dUTPases are a ubiquitous family of enzymes that are essential for all organisms and catalyse the breakdown of 2-deoxyuridine triphosphate (dUTP). In Bacillus subtilis there are two homotrimeric dUTPases: a genomic and a prophage form. Here, the structures of the genomic dUTPase and of its complex with the substrate analogue dUpNHpp and calcium are described, both at 1.85,Å resolution. The overall fold resembles that of previously solved trimeric dUTPases. The C-terminus, which contains one of the conserved sequence motifs, is disordered in both structures. The crystal of the complex contains six independent protomers which accommodate six dUpNHpp molecules, with three triphosphates in the trans conformation and the other three in the active gauche conformation. The structure of the complex confirms the role of several key residues that are involved in ligand binding and the position of the catalytic water. Asp82, which has previously been proposed to act as a general base, points away from the active site. In the complex Ser64 reorients in order to hydrogen bond the phosphate chain of the substrate. A novel feature has been identified: the position in the sequence of the `Phe-lid', which packs against the uracil moiety, is adjacent to motif III, whereas in all other dUTPase structures the lid is in a conserved position in motif V of the flexible C-terminal arm. This requires a reconsideration of some aspects of the accepted mechanism. [source]

Refined structure of bovine carboxypeptidase A at 1.25,Å resolution

Alexandra Kilshtain-Vardi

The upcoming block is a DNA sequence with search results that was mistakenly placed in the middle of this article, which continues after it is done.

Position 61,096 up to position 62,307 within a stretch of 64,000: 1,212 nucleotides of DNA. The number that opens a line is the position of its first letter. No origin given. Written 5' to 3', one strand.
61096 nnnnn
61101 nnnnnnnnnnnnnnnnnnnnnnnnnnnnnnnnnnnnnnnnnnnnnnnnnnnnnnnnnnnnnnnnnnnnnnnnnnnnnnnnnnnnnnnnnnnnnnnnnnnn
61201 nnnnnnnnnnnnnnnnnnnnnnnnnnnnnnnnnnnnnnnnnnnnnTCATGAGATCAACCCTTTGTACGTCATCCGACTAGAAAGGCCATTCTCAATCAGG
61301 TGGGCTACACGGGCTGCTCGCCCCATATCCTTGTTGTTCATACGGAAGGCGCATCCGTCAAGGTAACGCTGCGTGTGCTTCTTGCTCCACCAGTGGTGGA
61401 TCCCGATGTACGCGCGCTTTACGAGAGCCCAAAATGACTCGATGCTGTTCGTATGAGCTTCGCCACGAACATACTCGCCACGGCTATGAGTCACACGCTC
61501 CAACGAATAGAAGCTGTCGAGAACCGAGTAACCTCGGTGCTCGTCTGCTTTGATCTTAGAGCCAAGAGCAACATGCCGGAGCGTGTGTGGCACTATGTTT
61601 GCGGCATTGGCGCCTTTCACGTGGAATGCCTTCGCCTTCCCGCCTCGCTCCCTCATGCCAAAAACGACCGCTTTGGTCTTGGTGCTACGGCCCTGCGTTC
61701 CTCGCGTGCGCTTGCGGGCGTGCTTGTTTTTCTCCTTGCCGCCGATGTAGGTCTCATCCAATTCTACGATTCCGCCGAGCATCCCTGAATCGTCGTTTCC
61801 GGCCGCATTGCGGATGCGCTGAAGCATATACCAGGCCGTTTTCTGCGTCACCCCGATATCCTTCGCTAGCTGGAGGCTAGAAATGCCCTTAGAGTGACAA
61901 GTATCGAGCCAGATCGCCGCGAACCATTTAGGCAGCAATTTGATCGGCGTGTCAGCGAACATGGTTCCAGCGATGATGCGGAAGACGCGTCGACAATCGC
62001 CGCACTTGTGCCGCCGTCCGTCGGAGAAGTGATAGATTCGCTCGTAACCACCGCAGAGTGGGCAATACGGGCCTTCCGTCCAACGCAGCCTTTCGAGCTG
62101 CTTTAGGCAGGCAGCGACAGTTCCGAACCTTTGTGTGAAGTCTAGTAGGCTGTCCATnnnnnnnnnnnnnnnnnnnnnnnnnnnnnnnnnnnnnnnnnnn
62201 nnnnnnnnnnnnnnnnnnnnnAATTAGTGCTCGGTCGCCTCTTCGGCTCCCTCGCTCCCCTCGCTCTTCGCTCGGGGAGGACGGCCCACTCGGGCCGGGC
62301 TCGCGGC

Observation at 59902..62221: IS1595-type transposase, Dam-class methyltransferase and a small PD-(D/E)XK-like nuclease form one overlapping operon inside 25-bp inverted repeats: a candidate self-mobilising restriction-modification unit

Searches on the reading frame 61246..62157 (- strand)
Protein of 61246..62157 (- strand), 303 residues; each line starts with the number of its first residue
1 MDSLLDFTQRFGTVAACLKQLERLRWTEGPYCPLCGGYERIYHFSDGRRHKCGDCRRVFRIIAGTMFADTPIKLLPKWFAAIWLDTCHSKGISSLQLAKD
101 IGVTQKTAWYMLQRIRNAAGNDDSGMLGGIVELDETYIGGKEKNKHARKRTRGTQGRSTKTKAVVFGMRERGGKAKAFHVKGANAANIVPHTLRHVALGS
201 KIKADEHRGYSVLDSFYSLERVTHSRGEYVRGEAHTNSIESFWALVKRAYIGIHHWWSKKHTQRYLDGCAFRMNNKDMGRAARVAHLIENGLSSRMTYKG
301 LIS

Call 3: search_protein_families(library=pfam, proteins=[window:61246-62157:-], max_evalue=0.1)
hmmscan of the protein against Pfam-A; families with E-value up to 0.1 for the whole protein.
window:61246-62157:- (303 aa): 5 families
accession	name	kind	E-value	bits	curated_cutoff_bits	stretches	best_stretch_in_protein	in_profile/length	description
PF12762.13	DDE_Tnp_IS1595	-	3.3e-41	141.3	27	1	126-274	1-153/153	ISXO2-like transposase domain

The crystal structure of the bovine zinc metalloproteinase carboxypeptidase A (CPA) has been refined to 1.25,Å resolution based on room-temperature X-ray synchrotron data. The significantly improved structure of CPA at this resolution (anisotropic temperature factors, R factor = 10.4%, Rfree = 14.5%) allowed the modelling of conformational disorders of side chains, improved the description of the protein solvent network (375 water molecules) and provided a more accurate picture of the interactions between the active-site zinc and its ligands. The calculation of standard uncertainties in individual atom positions of the refined model of CPA allowed the deduction of the protonation state of some key residues in the active site and confirmed that Glu72 and Glu270 are negatively charged in the resting state of the enzyme at pH 7.5. These results were further validated by theoretical calculations that showed significant reduction of the pKa of these side chains relative to solution values. The distance between the zinc-bound solvent molecule and the metal ion is strongly suggestive of a neutral water molecule and not a hydroxide ion in the resting state of the enzyme. These findings could support both the general acid/general base mechanism, as well as the anhydride mechanism suggested for CPA. [source]